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When worlds collide: Understanding emerging IT/OT convergence

Industrial IoT continues to fundamentally change the manufacturing industry, and smart companies across the globe are discovering the benefits of combining data from information technology (IT) and operational technology (OT) entities. This is known within the industry as IT/OT convergence, which involves integrating data from IT and OT systems into a single, information-driven environment.

The problem? IT and OT technologies are segmented and often managed by different teams, with IT being advanced in analytics capabilities and OT teams exploring technologies capable of delivering the level of real-time insight. The convergence of IT and OT is an adjustment beneficial for the industry as optimizing data ultimately increases efficiency and productivity in industrial environments.

The good ol’ days

Prior to the concept of IT/OT convergence, management of IT and OT entities were completely segmented. The two networks were developed independent of one another — IT was used solely for business purposes, while OT was built for monitoring industrial machinery. Different job titles were required to oversee each, without any harmony or coordination between the two. Despite the lack of integration, the divided entities were functioning well on their own, as IT and OT data were providing effective solutions to their respective areas.

It takes two to make a thing go right

With the rise of big data, machine learning and smarter industrial equipment, a shift in industry norms started to occur as IT/OT convergence became more advantageous. In fact, a Gartner survey reported that organizations are increasingly eager to integrate their entities, as advancements in technology have demonstrated that integrated systems produce optimized data results. So, what does that mean for organizations looking to modernize their IT and OT strategies?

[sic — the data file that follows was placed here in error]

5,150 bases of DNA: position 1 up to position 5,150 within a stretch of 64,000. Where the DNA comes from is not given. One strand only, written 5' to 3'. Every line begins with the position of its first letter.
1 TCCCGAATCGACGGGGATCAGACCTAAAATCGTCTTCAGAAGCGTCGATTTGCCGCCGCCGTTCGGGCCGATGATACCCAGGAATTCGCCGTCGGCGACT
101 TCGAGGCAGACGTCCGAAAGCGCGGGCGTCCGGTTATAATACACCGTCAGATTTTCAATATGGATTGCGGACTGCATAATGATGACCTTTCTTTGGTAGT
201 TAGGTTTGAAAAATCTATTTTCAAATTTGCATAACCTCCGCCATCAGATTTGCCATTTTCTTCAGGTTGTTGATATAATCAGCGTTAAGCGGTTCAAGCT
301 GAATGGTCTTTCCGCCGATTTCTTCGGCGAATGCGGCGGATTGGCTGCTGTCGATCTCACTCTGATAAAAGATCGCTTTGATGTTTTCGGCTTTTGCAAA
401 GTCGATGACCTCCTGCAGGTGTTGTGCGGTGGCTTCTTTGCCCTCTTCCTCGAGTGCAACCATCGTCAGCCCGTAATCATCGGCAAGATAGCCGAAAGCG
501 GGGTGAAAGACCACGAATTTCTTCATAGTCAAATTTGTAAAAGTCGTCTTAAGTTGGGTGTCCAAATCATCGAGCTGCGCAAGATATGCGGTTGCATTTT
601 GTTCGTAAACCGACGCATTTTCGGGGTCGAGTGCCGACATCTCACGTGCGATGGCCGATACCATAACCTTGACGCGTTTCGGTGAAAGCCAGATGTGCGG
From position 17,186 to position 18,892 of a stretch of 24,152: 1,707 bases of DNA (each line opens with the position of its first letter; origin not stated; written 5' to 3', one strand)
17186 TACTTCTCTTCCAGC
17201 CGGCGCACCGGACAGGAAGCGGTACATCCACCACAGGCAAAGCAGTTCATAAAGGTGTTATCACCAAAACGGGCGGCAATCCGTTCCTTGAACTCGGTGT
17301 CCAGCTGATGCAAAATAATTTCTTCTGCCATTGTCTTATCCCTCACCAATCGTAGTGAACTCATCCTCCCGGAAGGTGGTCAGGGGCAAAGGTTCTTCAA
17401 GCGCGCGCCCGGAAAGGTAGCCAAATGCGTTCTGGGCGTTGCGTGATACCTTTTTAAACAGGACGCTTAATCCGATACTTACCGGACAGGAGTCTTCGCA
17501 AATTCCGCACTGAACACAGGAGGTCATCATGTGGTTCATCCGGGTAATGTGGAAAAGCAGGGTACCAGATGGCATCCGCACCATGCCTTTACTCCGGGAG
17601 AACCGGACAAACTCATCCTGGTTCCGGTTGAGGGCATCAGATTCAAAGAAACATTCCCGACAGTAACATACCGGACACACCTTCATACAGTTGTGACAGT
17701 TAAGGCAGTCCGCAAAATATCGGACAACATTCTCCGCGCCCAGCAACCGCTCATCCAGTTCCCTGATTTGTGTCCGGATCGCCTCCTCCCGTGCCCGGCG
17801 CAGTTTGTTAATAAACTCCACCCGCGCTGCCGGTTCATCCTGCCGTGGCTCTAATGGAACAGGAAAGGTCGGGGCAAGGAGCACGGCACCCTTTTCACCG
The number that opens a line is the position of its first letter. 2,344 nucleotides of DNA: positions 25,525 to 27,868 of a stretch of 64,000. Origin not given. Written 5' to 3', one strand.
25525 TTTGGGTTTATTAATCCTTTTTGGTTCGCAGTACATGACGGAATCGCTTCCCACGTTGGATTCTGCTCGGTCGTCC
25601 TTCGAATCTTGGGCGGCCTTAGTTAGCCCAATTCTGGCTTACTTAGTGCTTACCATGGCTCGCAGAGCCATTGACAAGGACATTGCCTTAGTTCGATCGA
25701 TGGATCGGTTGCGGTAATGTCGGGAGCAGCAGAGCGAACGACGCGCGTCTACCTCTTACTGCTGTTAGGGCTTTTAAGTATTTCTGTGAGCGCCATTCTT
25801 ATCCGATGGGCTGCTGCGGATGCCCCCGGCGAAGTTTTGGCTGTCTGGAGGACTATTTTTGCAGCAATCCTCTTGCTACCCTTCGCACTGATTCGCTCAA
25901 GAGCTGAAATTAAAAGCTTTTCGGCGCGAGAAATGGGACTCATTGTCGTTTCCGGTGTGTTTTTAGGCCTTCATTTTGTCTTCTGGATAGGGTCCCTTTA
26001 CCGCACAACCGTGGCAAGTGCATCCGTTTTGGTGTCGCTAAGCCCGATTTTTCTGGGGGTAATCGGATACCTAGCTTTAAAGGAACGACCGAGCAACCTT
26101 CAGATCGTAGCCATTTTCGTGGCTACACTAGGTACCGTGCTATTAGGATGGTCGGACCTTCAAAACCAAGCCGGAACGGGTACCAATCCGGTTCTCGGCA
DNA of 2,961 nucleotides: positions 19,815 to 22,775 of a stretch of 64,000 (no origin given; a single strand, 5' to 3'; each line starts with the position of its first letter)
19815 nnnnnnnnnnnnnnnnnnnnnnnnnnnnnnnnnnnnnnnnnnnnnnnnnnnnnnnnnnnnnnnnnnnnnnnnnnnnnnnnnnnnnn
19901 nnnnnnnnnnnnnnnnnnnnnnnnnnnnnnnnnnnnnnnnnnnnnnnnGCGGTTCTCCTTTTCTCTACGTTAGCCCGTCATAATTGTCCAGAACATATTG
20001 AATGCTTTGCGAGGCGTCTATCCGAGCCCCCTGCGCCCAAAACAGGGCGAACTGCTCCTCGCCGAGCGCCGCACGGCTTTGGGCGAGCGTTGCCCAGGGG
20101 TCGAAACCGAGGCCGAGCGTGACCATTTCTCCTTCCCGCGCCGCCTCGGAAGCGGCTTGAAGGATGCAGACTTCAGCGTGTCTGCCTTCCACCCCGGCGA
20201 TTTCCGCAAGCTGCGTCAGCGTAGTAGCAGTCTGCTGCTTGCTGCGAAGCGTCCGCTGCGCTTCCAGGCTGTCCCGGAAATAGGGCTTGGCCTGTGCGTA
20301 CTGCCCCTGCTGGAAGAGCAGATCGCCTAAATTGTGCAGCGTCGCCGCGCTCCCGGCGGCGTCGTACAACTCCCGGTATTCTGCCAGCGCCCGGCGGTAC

In order to adapt to the needs of the industry, forward-looking organizations have begun integrating their IT and OT networks by employing IoT sensors on machinery to monitor valves, pumps, gauges and other pieces of equipment. Through converging these systems, companies are able to monitor and harness data like never before — live dashboards, anomaly detection, process automation, relevant generation of key performance indicators (KPIs) and hundreds of other features are possible with IT/OT convergence. Analyzing integrated data is cost-effective, increases transparency and efficiency, and ultimately supports the safety of workers.

The good, the bad, and the ugly

While the benefits are clear, handling IT/OT convergence is no easy undertaking — this change is complex and requires a number of criteria to execute effectively. Since IT and OT departments are often not cohesive, it can take a village to create a single, well-oiled machine. It doesn’t help that the operational difficulty between IT and OT is incredibly different — IT is a well-established and advanced field, and while OT advanced on the equipment side of the house, it is considered the laggard for analytics technologies. Combining the technologies is a daunting task, and there is no best practice to follow since IT/OT convergence is an emerging concept.

So, how can you integrate systems without disrupting current operations?

  1. Educate yourself on IT/OT convergence and the challenges and benefits that come with the change. Putting your leaders in positions where they feel enabled to take on a change can lead to higher success rates.
  2. Communication with key players is essential — make this unification as simple as possible by being transparent and open to adjustment. Because IT and OT entities are vastly segmented, effective internal communication between teams is essential to ensure success.
  3. Create a plan where all parties refer and contribute as needed. Make effective use of this plan by reviewing it often with team members from the top and the bottom of the team organizational chart. Most importantly, evaluate and make changes to your plan as needed.
  4. Be open to change and accept new processes and trainings that will inevitably come. Keep a positive mindset and work together to make this change work. While this change is elaborate, it is both inevitable and necessary given the rapid evolution of the industry — so while it is no easy feat, embrace the shift and adapt to challenges as they come.

All IoT Agenda network contributors are responsible for the content and accuracy of their posts. Opinions are of the writers and do not necessarily convey the thoughts of IoT Agenda.

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